Abstract: This paper examines whether expanding Medicaid eligibility affects the employment patterns and academic progress of college students. To estimate causal relationships, we use the variation in eligibility due to the Affordable Care Act Medicaid expansions that occurred in a subset of U.S. states. We use data from the National Postsecondary Student Aid Study to show that expanding Medicaid resulted in a decrease in employment intensity by students at community colleges, an increase in the number of transfers to four-year colleges, and higher graduation rates in four-year institutions, suggesting that expanding Medicaid led to an improvement in academic progress.
    Keywords: postsecondary persistence; enrollment intensity; labor supply in college; health insurance; Medicaid expansion;
    JEL: I13 I21 I22 I24
    Date: 2020–04–07
  5. By: Donna K. Ginther; Janet Currie; Francine D. Blau; Rachel Croson
    Abstract: Women continue to be underrepresented in academic ranks in the economics profession. The Committee on the Status of Women in the Economics Profession of the American Economics Association established the CeMENT mentoring workshop to support women in research careers. The program was designed as a randomized controlled trial. This study evaluates differences between the treatment and control groups in career outcomes. Results indicate that relative to women in the control group, treated women are more likely to stay in academia and more likely to have received tenure in an institution ranked in the top 30 or 50 in economics in the world.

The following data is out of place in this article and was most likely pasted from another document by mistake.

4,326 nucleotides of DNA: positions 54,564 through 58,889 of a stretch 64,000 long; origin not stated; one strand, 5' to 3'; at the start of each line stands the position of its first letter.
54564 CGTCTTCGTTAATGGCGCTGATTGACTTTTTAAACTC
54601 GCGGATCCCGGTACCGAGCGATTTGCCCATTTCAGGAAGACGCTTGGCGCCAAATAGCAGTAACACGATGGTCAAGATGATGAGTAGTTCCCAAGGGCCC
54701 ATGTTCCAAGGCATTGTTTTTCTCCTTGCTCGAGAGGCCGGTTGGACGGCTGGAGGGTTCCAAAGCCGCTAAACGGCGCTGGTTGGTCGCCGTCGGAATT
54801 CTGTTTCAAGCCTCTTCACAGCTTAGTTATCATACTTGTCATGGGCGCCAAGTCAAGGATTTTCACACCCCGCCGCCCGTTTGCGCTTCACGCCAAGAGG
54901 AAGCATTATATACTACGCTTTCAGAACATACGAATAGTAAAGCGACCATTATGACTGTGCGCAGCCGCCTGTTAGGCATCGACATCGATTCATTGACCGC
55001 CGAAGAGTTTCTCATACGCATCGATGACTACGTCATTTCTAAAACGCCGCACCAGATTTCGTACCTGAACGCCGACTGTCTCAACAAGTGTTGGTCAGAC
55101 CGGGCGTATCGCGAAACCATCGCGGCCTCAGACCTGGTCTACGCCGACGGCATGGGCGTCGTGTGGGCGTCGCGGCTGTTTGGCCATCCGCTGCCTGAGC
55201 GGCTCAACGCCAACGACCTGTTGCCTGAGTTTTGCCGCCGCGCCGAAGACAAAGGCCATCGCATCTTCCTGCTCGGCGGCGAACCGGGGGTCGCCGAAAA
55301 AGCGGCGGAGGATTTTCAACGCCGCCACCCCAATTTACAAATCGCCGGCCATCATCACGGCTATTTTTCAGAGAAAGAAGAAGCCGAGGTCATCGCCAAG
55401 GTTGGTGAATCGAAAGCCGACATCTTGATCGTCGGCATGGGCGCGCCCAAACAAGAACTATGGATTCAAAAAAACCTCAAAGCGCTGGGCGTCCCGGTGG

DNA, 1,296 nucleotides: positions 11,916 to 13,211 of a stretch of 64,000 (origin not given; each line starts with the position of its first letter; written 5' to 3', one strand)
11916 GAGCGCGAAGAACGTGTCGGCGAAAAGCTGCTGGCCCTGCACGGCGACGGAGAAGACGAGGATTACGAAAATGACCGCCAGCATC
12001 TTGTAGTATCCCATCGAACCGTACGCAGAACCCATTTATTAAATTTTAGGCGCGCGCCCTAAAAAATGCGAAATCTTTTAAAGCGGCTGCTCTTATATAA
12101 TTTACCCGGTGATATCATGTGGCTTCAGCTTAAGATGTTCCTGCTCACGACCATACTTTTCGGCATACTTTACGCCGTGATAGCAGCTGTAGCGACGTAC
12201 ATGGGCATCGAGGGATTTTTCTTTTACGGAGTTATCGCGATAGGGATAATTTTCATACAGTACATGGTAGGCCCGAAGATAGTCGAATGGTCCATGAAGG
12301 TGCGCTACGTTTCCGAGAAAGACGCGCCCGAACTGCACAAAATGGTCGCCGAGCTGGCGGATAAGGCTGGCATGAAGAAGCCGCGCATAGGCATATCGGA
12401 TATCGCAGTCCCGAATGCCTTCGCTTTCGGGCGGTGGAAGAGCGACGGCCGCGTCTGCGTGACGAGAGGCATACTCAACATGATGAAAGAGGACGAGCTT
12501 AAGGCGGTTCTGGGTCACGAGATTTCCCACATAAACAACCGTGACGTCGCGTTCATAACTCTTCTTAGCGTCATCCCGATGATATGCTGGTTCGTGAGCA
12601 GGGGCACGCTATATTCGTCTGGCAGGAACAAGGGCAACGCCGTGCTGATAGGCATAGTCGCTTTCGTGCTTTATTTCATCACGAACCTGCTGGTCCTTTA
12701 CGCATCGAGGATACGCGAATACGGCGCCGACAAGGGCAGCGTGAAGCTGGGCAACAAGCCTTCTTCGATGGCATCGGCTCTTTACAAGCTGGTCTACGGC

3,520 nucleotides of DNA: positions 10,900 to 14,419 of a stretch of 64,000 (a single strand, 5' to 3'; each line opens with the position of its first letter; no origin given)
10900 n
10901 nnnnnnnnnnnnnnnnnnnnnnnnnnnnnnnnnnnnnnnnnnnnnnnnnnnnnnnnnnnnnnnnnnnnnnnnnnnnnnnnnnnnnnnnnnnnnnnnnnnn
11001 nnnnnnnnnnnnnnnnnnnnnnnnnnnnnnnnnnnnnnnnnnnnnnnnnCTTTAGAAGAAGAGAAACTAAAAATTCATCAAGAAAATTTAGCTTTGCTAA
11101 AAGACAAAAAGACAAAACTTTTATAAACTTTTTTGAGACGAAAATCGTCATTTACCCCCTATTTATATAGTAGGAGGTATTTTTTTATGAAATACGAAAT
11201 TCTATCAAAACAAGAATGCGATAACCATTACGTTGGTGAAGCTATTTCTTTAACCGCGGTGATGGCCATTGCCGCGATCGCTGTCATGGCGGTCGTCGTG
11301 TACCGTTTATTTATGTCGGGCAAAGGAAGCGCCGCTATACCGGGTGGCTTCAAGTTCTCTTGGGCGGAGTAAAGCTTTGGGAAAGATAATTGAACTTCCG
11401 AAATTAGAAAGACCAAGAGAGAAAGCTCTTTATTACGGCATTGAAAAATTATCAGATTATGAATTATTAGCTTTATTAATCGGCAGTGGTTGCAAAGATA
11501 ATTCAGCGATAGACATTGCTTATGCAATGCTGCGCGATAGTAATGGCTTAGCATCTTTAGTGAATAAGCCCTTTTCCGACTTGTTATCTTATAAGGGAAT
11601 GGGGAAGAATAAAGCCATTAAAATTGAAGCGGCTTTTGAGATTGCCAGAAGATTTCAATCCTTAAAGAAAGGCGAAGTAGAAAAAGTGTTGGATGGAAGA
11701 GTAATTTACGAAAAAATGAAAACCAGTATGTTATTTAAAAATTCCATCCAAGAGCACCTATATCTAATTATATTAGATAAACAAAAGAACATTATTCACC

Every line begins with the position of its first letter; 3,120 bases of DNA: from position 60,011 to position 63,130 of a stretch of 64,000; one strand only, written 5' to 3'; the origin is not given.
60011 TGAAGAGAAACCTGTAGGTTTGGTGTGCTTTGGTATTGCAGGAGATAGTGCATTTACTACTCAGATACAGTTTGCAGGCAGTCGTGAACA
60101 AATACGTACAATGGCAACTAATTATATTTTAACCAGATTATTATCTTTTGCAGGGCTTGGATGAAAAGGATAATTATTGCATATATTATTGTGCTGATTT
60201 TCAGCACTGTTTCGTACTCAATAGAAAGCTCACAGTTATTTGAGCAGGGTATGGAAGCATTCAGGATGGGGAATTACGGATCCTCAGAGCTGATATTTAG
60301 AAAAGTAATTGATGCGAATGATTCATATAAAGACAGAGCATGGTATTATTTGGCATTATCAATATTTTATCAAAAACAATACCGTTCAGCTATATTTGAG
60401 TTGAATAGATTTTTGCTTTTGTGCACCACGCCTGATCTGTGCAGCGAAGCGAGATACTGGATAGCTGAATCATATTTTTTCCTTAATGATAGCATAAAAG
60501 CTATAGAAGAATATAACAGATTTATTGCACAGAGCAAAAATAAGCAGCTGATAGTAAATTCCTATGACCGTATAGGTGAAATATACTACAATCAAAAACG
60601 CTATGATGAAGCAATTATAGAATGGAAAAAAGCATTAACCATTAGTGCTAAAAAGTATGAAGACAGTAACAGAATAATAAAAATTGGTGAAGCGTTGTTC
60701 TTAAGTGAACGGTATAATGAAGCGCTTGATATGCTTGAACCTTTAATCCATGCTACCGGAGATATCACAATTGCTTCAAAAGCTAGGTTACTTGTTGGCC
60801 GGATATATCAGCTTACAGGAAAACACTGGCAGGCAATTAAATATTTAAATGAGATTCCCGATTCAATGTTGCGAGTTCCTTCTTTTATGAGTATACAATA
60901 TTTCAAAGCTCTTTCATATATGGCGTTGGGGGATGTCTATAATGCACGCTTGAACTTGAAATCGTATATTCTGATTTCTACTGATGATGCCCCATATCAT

JEL: A11 J7
    Date: 2020–03
  6. By: AureÌ lien Abrassart; Stefan C. Wolter
    Abstract: Vocational education and training (VET) often suffers from a lack of social standing among students and their families. Parents have been shown to discard vocational education because of social status maintenance considerations. How adults perceive the social prestige of occupations might therefore be key in understanding the reasons of the image deficit of VET. While the existing literature on occupational prestige ranking stresses the role of the salience in science or the training intensiveness of occupations for the perception of their social prestige, it fails at accounting for the distinct types of knowledge involved and the variety of the skill content of occupations. More precisely, differences in the salience of physical tasks and cognitive skills should be particularly relevant. We contribute to the literature by analyzing a unique data set in Switzerland, a country characterized by a well-established and -functioning vocational education and system, based on a survey of adults' perception of the social prestige of occupations requiring academic or vocational education. Using several dimensions of the skill content of occupations, we find that the sophistication of skills performed within occupations, whether manual or intellectual, clearly improve the social prestige of the occupations investigated. However, the negative or positive effect of the previous dimensions of the skill content of occupations is small to inexistent at lower levels of educational requirements and becomes stronger as occupations become more training intensive. The desirability of occupations requiring vocational education depends therefore less on the skill content of occupations than on the level of education that is required.